How is mining impacting the environment

Team Veye | 08-Jul-2019 mining impacting the environment

Mining is the extraction of minerals and other geological materials of economic value from deposits on the earth. Environmental impacts of mining can occur at local, regional, and global scales through various mining practices

Mining can have severely adverse effects on the environment including erosion, loss of biodiversity, or the contamination of soil, groundwater, and surface water by the chemicals emitted from mining processes.  The formation of sinkholes is also possible. Other than environmental damage, mining may also affect the surrounding population's health as a result of contamination caused by the leakage of chemicals.

The main impact of mining and oil development on these ecosystems is the alteration of the water regime, especially the lowering of the water table and depletion of groundwater. These impacts may result in increased salinization of the soil and erosion, which eventually lead to a decline in vegetation and wildlife species.

Different types of mining methods can have significant public health and environmental effect. The erosion of exposed tailing dams, mine dumps, hillsides, and the resultant siltation of creeks, drainages, and rivers can affect the neighboring areas. Mining around farming areas may either destroy or disturb the croplands or productive grazing lands while in wilderness areas it can cause either the disturbance or the destruction of ecosystems.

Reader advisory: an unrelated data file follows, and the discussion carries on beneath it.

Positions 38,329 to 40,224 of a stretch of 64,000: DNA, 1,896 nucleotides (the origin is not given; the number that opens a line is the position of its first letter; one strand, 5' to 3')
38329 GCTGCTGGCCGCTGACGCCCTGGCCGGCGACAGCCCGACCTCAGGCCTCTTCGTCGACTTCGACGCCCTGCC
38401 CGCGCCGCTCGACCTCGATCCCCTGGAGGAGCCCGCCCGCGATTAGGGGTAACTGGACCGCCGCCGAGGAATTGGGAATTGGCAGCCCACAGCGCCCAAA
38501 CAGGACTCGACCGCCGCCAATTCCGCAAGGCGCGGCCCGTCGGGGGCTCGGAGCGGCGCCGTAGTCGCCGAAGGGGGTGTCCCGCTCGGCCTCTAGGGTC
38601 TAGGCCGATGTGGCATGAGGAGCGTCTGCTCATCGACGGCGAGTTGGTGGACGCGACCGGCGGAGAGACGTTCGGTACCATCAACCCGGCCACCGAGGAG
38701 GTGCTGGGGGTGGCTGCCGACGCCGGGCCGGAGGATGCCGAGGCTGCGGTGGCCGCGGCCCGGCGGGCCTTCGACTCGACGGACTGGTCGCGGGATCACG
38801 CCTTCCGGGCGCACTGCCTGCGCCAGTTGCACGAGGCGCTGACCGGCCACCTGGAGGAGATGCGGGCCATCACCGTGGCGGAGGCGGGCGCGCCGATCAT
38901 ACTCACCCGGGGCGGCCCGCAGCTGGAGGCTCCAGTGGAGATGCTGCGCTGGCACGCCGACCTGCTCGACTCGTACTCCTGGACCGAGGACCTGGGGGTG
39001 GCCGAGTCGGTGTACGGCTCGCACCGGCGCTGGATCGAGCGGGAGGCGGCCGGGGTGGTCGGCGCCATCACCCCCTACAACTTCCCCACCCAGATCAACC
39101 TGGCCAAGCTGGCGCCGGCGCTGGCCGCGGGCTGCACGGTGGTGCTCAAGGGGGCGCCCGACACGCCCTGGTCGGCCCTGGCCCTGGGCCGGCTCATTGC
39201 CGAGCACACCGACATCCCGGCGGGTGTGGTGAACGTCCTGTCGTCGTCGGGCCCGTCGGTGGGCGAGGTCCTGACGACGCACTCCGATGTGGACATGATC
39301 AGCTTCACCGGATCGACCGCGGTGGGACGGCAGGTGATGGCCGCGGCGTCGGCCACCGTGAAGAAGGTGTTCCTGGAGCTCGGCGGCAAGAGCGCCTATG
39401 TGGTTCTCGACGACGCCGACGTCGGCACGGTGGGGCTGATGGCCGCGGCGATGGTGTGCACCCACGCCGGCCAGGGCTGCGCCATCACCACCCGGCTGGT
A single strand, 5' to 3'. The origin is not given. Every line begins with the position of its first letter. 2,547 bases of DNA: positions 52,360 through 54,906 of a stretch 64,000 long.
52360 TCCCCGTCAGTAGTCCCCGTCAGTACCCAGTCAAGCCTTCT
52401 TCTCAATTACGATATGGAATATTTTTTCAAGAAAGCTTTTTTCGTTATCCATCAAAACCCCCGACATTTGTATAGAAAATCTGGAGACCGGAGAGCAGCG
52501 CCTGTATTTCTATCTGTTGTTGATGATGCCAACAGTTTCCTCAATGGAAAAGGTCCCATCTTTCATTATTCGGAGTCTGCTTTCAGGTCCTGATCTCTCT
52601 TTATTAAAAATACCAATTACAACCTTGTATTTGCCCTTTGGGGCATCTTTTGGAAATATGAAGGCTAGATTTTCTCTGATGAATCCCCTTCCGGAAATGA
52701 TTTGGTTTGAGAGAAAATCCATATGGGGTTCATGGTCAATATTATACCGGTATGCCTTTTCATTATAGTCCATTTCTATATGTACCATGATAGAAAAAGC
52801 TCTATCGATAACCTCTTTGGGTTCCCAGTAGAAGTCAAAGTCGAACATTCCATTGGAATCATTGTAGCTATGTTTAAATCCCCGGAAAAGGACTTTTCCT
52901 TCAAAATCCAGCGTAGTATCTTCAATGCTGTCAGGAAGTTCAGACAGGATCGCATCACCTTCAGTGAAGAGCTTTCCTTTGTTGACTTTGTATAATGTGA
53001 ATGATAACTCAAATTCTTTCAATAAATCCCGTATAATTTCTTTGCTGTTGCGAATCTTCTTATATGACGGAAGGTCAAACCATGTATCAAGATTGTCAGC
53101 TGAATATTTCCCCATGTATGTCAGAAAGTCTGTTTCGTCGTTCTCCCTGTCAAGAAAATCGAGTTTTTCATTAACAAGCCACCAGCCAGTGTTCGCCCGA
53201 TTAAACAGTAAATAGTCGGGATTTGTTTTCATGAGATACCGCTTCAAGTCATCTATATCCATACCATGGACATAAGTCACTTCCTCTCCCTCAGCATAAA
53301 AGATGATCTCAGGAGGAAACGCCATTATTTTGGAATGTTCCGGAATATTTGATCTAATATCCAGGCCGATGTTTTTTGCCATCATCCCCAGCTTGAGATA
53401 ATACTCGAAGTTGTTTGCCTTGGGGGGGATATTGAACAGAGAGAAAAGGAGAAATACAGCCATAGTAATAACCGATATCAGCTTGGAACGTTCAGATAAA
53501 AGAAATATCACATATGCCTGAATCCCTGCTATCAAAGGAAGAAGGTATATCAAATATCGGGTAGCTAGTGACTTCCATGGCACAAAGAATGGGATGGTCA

All mining methods affect the quality of air, as unrefined materials are released to the surface when mineral deposits are exposed from the site. Such particles can adversely affect the health of humans thus contributing to illnesses related to the respiratory systems such as emphysema. 

A landscape affected by contaminants from mining sites can take a long time before they completely recover. Remediation processes do not offer any guarantees that the biodiversity of the land will recover as it were before the mining activity. Aquatic organisms are also affected by the mining industry by direct poisoning.

Mining operations have environmental responsibility which includes the protection of land, water, and air and restoring the topsoil to a mine site because the topsoil contains most of the landscape’s seed stores. Ideally, at the start of mining, this soil would be set aside, somewhere it won’t blow or wash away until the mine closes and the soil can be replaced. This is not happening normally.

 Moreover, when it comes to rehabilitating mine sites, Australia faces some unique challenges. We have an ancient flora developed on ancient soils that have developed systems that don’t require large-scale migration because the systems have become inherently very stable over very long periods of time. Also, Australian mines are found in a diverse array of landscapes and ecosystems, many of them relatively undisturbed. 

Still, given all these challenges globally, in many ways, Australia is leading in mine site rehabilitation


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